Why The 'Kobayashi Shake' Revolutionized The Nathan's Hot Dog Eating Contest

Before Joey Chestnut held the record for most hot dogs eaten, there was Takeru Kobayashi. When he debuted in the Nathan's Famous Hot Dog Eating Contest in 2001, the event was more of a boardwalk gimmick than an intense competition. The young newcomer — just 23 years old at the time — revolutionized the sport when he doubled the previous record of 25.5 dogs, eating 50 in just 10 minutes. 

This feat sounds like one of the myths swirling around the Nathan's Famous contest, but it truly did happen. Spectators, announcers, and contestants were awestruck as the young man devoured dog after dog, using a technique that come to be known as the Kobayashi shake. The method begins with pulling two hot dogs out of each of their buns. While Kobayashi starts eating both franks — which he can finish in about four to five big bites — he dunks the buns in the provided cup of water. Once he swallows the hot dogs, he squishes the soaked bread into his mouth. 

Then, the shake comes in. Kobayashi jumps up and down a few times and then leans forward as he does a little shimmy. The idea is to help the food settle and create more space in his stomach. This innovation changed the perception of what was even possible in competitive eating. Others began pushing themselves to consume more food, and within five years, contestants were coming close to Kobayashi's 50-dog record.

What else does Takeru Kobayashi do to win eating competitions?

On the Kobayashi shake, Takeru Kobayashi told The Daily Beast, "I'm always fine-tuning it — although sometimes, it's just completely new things that I'm doing. You just don't see it. I've never done it the same in any year." In addition to constantly adjusting his strategy, Kobayashi trains to increase the capacity of his stomach before a contest. It takes about two months for him to get competition-ready.

Kobayashi's preparation involves eating progressively larger portions of food to stretch his stomach, as well as intense exercise to make sure he loses all the weight he gains over time. He explains that any extraneous body fat can constrict the space in his stomach, which he obviously needs during a contest. He knows that he's ready is when he can down three gallons of water in a minute and half. He has applied this training to help him scarf down not just hot dogs, but wings, lobster rolls, cow brains, tacos, burgers, pizza, meatballs, bratwurst, and grilled cheese sandwiches.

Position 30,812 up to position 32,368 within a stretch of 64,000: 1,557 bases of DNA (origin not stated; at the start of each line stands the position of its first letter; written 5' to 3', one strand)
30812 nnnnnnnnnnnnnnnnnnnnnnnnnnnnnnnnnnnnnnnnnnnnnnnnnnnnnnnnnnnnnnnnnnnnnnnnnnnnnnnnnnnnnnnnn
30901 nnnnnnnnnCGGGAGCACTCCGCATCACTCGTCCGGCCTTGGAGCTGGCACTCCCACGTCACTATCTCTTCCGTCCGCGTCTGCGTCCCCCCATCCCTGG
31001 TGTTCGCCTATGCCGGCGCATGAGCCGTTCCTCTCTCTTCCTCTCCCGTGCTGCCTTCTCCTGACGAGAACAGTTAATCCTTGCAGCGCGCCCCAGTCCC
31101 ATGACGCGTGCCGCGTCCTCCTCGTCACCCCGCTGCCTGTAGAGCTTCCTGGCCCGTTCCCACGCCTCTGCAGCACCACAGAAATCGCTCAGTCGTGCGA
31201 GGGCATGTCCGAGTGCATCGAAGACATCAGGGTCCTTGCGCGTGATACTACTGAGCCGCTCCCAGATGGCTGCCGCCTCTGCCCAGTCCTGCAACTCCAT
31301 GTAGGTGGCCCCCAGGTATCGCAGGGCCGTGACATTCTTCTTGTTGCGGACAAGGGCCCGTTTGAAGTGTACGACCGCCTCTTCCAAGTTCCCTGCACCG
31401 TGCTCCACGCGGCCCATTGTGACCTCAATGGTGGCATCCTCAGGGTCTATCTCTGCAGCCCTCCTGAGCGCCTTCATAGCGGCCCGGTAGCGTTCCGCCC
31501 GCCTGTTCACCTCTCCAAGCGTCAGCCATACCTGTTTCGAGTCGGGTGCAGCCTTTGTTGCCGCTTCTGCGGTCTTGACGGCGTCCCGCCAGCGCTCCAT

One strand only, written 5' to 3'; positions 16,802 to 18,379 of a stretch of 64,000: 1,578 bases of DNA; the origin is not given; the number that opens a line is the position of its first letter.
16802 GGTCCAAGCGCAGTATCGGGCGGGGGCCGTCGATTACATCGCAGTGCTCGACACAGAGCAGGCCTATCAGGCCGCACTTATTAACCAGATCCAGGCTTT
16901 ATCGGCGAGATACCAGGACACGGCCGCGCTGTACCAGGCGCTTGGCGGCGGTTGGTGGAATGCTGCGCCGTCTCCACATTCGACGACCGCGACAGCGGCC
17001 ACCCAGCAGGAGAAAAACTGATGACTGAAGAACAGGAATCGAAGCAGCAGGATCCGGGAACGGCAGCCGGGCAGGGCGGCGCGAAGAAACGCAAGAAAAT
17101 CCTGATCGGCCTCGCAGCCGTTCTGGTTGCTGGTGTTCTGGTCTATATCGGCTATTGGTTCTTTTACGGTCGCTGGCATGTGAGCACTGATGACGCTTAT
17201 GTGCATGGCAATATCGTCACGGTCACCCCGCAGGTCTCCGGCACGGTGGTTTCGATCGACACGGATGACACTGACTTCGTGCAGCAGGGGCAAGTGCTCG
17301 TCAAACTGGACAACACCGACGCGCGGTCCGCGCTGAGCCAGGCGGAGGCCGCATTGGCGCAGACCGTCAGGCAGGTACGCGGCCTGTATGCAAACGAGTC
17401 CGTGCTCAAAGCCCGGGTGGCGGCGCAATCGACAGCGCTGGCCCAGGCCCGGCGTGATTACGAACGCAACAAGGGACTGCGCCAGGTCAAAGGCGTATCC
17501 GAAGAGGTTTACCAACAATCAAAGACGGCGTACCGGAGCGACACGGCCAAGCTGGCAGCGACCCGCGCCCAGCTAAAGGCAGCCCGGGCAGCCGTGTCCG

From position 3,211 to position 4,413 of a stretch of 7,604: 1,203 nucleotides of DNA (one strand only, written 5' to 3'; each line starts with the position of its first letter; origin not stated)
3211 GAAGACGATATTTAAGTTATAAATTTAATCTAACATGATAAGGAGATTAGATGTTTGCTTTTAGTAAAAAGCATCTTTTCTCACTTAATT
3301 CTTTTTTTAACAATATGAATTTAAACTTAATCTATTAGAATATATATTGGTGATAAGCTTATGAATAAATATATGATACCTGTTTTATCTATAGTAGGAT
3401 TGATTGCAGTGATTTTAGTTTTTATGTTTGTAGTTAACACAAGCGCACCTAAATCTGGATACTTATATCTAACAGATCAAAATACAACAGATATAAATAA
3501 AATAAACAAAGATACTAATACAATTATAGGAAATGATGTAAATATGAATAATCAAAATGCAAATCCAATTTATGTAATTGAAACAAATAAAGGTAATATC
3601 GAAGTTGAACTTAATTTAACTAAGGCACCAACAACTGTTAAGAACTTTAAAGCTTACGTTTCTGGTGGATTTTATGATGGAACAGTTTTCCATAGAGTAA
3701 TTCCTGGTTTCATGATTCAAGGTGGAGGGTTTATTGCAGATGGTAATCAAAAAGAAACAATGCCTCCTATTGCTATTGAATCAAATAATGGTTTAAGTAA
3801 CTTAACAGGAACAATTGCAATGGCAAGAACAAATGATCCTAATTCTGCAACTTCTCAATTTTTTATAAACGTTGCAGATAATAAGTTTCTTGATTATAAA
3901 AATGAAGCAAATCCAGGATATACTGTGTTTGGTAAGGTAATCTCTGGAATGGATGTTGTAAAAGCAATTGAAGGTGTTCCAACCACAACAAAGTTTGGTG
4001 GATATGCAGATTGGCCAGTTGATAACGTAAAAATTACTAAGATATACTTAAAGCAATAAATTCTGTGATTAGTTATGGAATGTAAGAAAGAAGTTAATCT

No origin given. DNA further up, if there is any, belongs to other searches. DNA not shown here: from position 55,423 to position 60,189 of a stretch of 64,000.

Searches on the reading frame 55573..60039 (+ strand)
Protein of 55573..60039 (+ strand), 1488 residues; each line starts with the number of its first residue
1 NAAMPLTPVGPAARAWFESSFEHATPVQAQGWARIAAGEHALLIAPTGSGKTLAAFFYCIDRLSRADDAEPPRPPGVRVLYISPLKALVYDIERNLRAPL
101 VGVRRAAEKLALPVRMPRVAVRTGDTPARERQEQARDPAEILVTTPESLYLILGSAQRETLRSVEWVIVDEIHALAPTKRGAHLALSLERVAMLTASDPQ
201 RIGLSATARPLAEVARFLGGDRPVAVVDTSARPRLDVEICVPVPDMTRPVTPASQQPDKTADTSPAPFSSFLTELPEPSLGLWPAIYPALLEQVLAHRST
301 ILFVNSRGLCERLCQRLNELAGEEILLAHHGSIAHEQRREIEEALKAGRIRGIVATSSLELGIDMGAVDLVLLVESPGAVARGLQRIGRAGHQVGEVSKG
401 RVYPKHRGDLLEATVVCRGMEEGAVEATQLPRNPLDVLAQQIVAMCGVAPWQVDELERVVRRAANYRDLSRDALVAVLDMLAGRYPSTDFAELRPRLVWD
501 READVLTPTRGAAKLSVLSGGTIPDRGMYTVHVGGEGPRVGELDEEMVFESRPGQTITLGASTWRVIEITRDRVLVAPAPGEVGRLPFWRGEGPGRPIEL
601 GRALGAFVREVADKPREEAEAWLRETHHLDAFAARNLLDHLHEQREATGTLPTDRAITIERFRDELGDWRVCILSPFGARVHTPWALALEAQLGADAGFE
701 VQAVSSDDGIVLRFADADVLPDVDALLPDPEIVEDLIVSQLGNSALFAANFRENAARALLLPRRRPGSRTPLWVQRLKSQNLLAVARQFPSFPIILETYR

While Kobayashi is undoubtedly a legend in the sport of competitive eating, his skills haven't always been enough to keep his place in contests. It turns out that the politics of eating competitions can be more temperamental than a human stomach stuffed with 50 hot dogs.

Takeru Kobayashi's career has had ups and downs

Takeru Kobayashi held the Nathan's Famous championship from 2001 to 2006. In 2007, Joey Chestnut edged out Kobayashi's record of 63 hot dogs by eating 66, and the former champ came in second place behind Chestnut in 2008 and 2009. In 2010, Chestnut won yet again, but Kobayashi didn't even compete.

According to Buzzfeed, Major League Eating (MLE) — the organization behind the famed contest — offered Kobayashi $40,000 to appear at two Nathan's Famous contests, with the opportunity to be paid $100,000 if he won. The MLE demanded exclusivity, meaning Kobayashi's earning potential was limited to events organized by the company. Kobayashi wanted control over his own career, and even offered to appear at one event with no pay in exchange for being a free agent, but the MLE declined. 

At the 2010 Nathan's Famous contest, Kobayashi was arrested when he jumped on stage wearing a shirt reading "Free Kobi" (Kobi being his nickname). In 2024, rival Joey Chestnut was also banned from the Nathan's Hot Dog Eating Contest over similar exclusivity disputes. Kobayashi's subsequent career proved challenging, given the MLE's power in competitive eating, but he still holds the records for contests featuring cow brains (17.7 pounds in 15 minutes), rice balls (20 pounds in 30 minutes), and lobster rolls (41 rolls in 10 minutes). In May 2024, the 46-year-old announced that he was retiring, citing health concerns and a desire to shift his focus in life.